There were about two hours remaining until kickoff on Saturday in Salt Lake City. It was a bright and sunny morning, but the air was still crisp and cool in Rice-Eccles Stadium. While event staff milled about, preparing for a top-15 matchup between the Oregon Ducks and Utah Utes, Dan Lanning walked alone up and down the home team’s sideline.
Still wearing the dark-blue sports jacket he donned on ESPN’s ‘College GameDay’ a couple of hours prior, the 37-year-old head coach was subdued. Ahead of him was among the biggest tests of his young head coaching career; a road matchup against a ranked opponent in a brutal environment — the type of game that Lanning has yet to win in his two years with the Ducks.
After his quick field walk, Lanning went back into the locker room with his team. It would be several hours until he would walk back into that locker room again, high-fiving the Oregon faithful while carrying the biggest win of his coaching career in hand.
Coaches don’t typically get introspective after a big win but rather choose to focus on the moment, the team, and the future. I figured I would give Lanning an opportunity to look within, though. After the victory, I asked him about his pregame walk and the significance it holds for him.
At first, he was unsurprisingly technical.
“I’m just picturing what the game’s gonna look like,” Lanning said. “I always talk about playing the game before the game ever happens and trying to assess where the play clocks at. ‘Okay, where are the timeouts? Where’s the board?’ I want to make sure that I’m at my best for our players. So how do you do that? You’ve got to know where the clocks at. What’s the environment? When you’re out there on the field, you don’t want to be surprised.”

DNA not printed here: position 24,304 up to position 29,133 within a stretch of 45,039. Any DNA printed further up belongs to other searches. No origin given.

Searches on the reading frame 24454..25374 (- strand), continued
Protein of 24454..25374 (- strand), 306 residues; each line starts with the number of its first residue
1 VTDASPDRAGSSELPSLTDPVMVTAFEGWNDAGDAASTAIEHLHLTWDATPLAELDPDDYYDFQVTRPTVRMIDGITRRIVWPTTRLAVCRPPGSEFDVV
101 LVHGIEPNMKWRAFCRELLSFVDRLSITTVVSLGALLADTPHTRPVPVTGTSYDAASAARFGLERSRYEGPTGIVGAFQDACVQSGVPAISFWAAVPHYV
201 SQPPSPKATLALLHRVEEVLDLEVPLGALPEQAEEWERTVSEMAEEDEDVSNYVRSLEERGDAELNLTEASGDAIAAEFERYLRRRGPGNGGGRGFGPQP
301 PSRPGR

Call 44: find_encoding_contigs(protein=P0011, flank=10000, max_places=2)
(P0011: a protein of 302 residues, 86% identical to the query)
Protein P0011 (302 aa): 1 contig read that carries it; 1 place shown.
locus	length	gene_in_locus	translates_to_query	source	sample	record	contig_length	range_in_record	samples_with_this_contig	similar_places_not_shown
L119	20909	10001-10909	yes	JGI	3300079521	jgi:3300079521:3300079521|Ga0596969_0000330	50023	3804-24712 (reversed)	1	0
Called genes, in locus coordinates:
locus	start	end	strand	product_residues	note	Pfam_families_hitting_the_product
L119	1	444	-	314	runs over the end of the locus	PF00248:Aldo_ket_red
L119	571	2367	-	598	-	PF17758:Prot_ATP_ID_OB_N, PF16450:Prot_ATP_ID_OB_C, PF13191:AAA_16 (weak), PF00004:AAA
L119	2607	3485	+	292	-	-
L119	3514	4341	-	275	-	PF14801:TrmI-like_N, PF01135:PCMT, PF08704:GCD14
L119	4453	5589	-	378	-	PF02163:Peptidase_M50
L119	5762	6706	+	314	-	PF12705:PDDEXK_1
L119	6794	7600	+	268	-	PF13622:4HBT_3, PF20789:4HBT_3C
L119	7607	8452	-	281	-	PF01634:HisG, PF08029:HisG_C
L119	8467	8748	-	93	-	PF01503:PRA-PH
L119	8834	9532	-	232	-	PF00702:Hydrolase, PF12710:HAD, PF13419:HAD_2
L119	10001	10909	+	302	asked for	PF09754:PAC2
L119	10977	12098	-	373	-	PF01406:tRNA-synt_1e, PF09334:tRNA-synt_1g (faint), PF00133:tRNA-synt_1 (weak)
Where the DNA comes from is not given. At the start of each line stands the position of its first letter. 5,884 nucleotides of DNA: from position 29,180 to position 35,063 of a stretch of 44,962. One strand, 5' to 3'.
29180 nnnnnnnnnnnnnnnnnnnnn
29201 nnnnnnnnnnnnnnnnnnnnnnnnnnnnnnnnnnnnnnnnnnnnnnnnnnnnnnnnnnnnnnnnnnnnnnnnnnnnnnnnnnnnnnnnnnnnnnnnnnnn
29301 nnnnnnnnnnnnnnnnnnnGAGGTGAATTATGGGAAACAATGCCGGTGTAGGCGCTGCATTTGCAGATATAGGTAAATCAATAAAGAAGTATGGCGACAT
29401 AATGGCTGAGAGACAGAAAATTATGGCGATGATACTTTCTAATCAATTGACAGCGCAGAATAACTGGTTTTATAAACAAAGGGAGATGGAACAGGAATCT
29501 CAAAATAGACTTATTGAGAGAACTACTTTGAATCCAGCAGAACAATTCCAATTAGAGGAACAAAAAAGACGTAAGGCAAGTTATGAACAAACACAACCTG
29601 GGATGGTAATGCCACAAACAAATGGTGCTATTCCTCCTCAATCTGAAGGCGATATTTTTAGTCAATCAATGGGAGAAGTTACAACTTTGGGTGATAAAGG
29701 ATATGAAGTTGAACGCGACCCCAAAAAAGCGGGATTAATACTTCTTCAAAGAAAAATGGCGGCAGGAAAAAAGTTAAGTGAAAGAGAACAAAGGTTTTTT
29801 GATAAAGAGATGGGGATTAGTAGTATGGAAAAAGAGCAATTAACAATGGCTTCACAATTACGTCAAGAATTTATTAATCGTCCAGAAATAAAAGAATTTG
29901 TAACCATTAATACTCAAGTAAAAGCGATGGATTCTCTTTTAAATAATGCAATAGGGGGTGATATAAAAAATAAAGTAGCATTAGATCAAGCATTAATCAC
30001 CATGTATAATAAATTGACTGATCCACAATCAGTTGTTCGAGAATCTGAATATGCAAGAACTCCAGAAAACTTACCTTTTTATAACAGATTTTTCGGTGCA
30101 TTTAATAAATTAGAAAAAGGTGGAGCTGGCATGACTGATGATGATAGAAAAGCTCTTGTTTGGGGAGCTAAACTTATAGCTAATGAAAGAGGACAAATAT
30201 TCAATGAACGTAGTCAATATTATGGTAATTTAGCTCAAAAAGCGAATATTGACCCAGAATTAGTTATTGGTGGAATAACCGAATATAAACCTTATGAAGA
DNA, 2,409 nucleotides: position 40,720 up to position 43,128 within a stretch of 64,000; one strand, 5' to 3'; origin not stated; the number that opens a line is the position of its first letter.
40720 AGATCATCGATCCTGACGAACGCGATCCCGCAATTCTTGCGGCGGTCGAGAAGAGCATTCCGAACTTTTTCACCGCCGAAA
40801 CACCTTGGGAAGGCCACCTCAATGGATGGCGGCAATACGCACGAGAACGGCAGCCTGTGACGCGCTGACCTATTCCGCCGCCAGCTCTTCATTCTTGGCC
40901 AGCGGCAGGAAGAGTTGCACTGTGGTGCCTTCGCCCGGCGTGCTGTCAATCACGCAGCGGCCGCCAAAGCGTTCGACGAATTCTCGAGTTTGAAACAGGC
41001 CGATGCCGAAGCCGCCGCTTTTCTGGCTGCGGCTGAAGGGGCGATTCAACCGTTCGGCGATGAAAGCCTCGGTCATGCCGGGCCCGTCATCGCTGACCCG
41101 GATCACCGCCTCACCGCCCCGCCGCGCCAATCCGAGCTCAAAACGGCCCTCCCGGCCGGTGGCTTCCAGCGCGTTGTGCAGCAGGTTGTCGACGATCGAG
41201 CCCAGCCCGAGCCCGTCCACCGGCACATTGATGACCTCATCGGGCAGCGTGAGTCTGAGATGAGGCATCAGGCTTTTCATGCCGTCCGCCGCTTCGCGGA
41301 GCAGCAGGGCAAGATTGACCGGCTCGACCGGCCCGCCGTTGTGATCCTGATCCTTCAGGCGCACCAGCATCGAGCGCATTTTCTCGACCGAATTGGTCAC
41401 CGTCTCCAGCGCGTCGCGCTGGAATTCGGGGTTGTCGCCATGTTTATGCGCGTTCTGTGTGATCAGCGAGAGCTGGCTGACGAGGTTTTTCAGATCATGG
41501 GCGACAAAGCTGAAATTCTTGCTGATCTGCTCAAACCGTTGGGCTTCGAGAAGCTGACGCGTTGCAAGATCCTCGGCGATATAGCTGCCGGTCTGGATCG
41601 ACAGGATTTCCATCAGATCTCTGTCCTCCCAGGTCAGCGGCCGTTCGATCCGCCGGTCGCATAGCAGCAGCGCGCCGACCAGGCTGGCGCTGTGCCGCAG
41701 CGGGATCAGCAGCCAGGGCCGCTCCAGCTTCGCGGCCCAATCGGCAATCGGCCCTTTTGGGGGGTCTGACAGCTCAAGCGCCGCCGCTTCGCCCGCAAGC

Coach speak precluded the rumination.
“For me, once I walk out on the field, I’m thanking everybody who ever helped me get here,” Lanning continued. “I don’t belong here any more than anybody else, but am lucky to be sitting in the seat. There’s a lot of people that helped get me here.”
Lanning’s pregame visions of what’s to come certainly help him on the field. I have to wonder if he envisioned himself finding this much success so early in his career at Oregon.
As of now, the Ducks are ranked as the sixth-best team in the nation. They have established themselves as one of the top two teams in the Pac-12 with an inside track to the conference championship and a spot in the College Football Playoff should they win every remaining game on their schedule, something they’re favored to do. They are the only team in the nation ranked inside the top 10 when it comes to both passing offense and rushing offense, and one of three teams in the nation that boasts a top-15 rushing defense, and top-15 sack rate. A Heisman candidate leads the way at quarterback, a Rimington Trophy leader spearheads the offense at center, and a likely Biletnikoff finalist is holding it down on the outside.
The balance is there. The ceiling is there. The expectations are high.
Did they arrive sooner than anticipated? That depends on who you ask. I think that over the past year, many Oregon fans have allowed themselves to believe in a world where this type of domination was possible for the Ducks, be it in 2024 or 2025. There’s been a conviction in Eugene that their brash and bold head coach would be the first to deliver a championship trophy to Phil Knight, making good on years of promise, and billions of dollars invested in the program.
I’m not sure many people pegged 2023 to be the year, though.
Since Lanning showed a willingness to reflect on Saturday evening, I followed up, asking if the outcome vs. Utah went as he envisioned it while walking to the field on that chilly morning, several hours in the past.
“We gave up six points — I was hoping to give up zero,” Lanning said with a smile. “So, similar.”
Similar enough to get the job done, and dominant enough to convince the college football world that the Oregon Ducks’ championship window is coming, and it’s running ahead of schedule.